The panel object uses the prototype structure to keep it reusable, which essentially allows us to create multiple panel objects. An accordion panel needs a unique ID for reference purposes and can include a title, which is displayed in a panel header, and content that is exposed when a user expands the panel. The id, title, and content values will become properties of the panel object and will be visually represented in the accordion. These properties will be accessible during runtime and contained within the panels that created them. In order to create these properties, we will use the values we passed to the new panel objects while iterating through them in the accordion display method. Listing 10.8 shows how these values were passed to the panel object's constructor function and are scoped to the panel.
Listing 10.8. The Panel Object Properties and Constructor (Panel.js)
The constructor function is used to instantiate the panel and set the property values of the object. After the panel is instantiated, it can be used to call other methods within itself. In the Accordion object, the first method we called was the display method. This method creates the div elements that are used to display the data that is passed to the object. To create the elements that are necessary to render a panel, we will need to use some of the utility methods that we created in the Utilities object in Chapter 10. In order to create the display, we will need to create the following elements: panel, header, title, and content. The panel element is simply a container for the other elements, whereas the header element contains the title element and has an onclick event that will expand and collapse individual panels. The final two elements are title and content. They both have an innerHTML property that is set to the relative properties that were set in the constructor. After we have created all the necessary elements, we need to append them to the panel element. When we complete the display method, we return the panel element and append it to the document body in the Accordion object. Listing 10.9 shows the entire code for creating the elements, appending them, and returning the panel.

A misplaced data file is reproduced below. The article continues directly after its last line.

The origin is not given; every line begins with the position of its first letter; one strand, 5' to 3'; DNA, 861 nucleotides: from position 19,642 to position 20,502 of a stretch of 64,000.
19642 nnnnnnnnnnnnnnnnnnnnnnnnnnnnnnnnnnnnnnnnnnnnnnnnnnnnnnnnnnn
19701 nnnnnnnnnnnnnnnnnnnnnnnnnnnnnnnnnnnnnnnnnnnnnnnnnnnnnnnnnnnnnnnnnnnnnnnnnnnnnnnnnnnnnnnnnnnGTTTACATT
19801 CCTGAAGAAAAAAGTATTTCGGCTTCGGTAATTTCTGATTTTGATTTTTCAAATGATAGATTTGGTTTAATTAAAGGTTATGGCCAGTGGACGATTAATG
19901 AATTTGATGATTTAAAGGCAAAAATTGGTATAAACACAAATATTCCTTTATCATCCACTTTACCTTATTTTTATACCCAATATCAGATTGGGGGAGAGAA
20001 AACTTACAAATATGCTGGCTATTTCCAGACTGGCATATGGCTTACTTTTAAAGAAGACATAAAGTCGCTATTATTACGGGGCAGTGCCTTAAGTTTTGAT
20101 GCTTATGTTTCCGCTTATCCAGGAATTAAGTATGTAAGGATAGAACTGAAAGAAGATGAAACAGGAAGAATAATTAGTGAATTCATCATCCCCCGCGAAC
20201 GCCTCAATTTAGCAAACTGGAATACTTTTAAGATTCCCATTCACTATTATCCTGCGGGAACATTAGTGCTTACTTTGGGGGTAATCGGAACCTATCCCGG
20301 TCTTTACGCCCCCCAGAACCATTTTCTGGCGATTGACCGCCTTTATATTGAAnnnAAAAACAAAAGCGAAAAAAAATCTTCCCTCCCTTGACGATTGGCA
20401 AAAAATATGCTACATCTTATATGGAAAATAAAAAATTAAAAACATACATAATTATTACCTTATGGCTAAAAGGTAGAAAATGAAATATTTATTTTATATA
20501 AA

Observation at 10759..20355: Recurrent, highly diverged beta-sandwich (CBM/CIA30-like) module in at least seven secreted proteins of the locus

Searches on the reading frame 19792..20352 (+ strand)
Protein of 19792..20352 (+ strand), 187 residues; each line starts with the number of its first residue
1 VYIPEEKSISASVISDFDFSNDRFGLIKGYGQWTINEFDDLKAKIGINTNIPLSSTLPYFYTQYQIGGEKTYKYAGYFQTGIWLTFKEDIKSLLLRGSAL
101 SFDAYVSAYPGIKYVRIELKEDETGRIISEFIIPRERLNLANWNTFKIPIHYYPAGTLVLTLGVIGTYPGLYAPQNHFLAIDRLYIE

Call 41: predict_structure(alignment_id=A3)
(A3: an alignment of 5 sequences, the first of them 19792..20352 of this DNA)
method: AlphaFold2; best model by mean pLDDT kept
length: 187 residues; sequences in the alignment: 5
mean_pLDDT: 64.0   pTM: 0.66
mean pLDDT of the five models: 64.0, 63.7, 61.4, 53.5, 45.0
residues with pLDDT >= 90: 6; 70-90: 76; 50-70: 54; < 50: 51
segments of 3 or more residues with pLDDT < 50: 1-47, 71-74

Listing 10.9. The Panel's Display Method (Panel.js)
As you probably remember when we created the Accordion object, the panels display method is called from the accordion's display method as a parameter of the appendChild call, along with the parent accordion element. This is how the panels are added to the accordion and then the accordion was added to the document body.
The toggle method in Listing 10.10 is used in the header div as an onclick event. This method is interesting because it returns another method. The method that is returned is triggered during an onclick event and ultimately calls the accordion's toggle method. The header is also passing the panel ID when the code is executed to be used as a parameter in the accordion's toggle method. This is the ID that is used to decipher which panel should be expanded and which panels should be collapsed.
Listing 10.10. Toggling the Panel State (Panel.js)
The collapse and expand methods in Listing 10.11 simply hide and reveal the content divs in the panels. They both use the Utilities getElement method, which gets the content element by name in the document. The collapse method sets the display style to none to hide it, whereas the expand method sets the display style to an empty string to reveal the content's data.
Listing 10.11. The Panel's Collapse and Expand Methods (Panel.js)
Creating the CSS
The CSS file for the accordion contains the styles for each of the elements within the accordion. As Listing 10.12 shows, the accordion element sets the font-family, font-size, width, and border attributes. These styles are inherited by each of the panels because they are encapsulated within the accordion element.
Listing 10.12. The Accordion's Styles (accordion.css)
The header holds the title for each panel, and has a style shown in Listing 10.13 that contains a border-bottom attribute, which matches the border that surrounds the panels to make it look more incorporated into the accordion. It also has a background-color, a width to set the size of the clickable area, and a pointer cursor to show users that they can click the headers to toggle their state.
Listing 10.13. The Accordion Header Style (accordion.css)
The title class in Listing 10.14 simply bolds the font with the font-weight, changes the color of the font, and adds a little padding to keep the title away from the edges of the header that contains it.
Listing 10.14. The Accordion Title Style (accordion.css)
The class for the panel content simply sets the padding to keep the content away from the edges of the panels, as seen in Listing 10.15.
Listing 10.15. The Accordion Content Style (accordion.css)
All these styles are easily editable and can be modified to completely change the look of the accordion. It is now up to you to make it your own, or brand it for any project you would like to incorporate it with.
The completed accordion component will look very similar to Figure 10.1, aside from any content differences or additional panels you may add to the XML. This chapter's sample includes an example of how you can display an email thread in the accordion, which we will incorporate into an internal web mail application for the sample that we create in Part V, when we learn how to combine a database with Ajax.
Figure 10.1. The completed accordion component is just one example of the many purposes they can serve in a web application.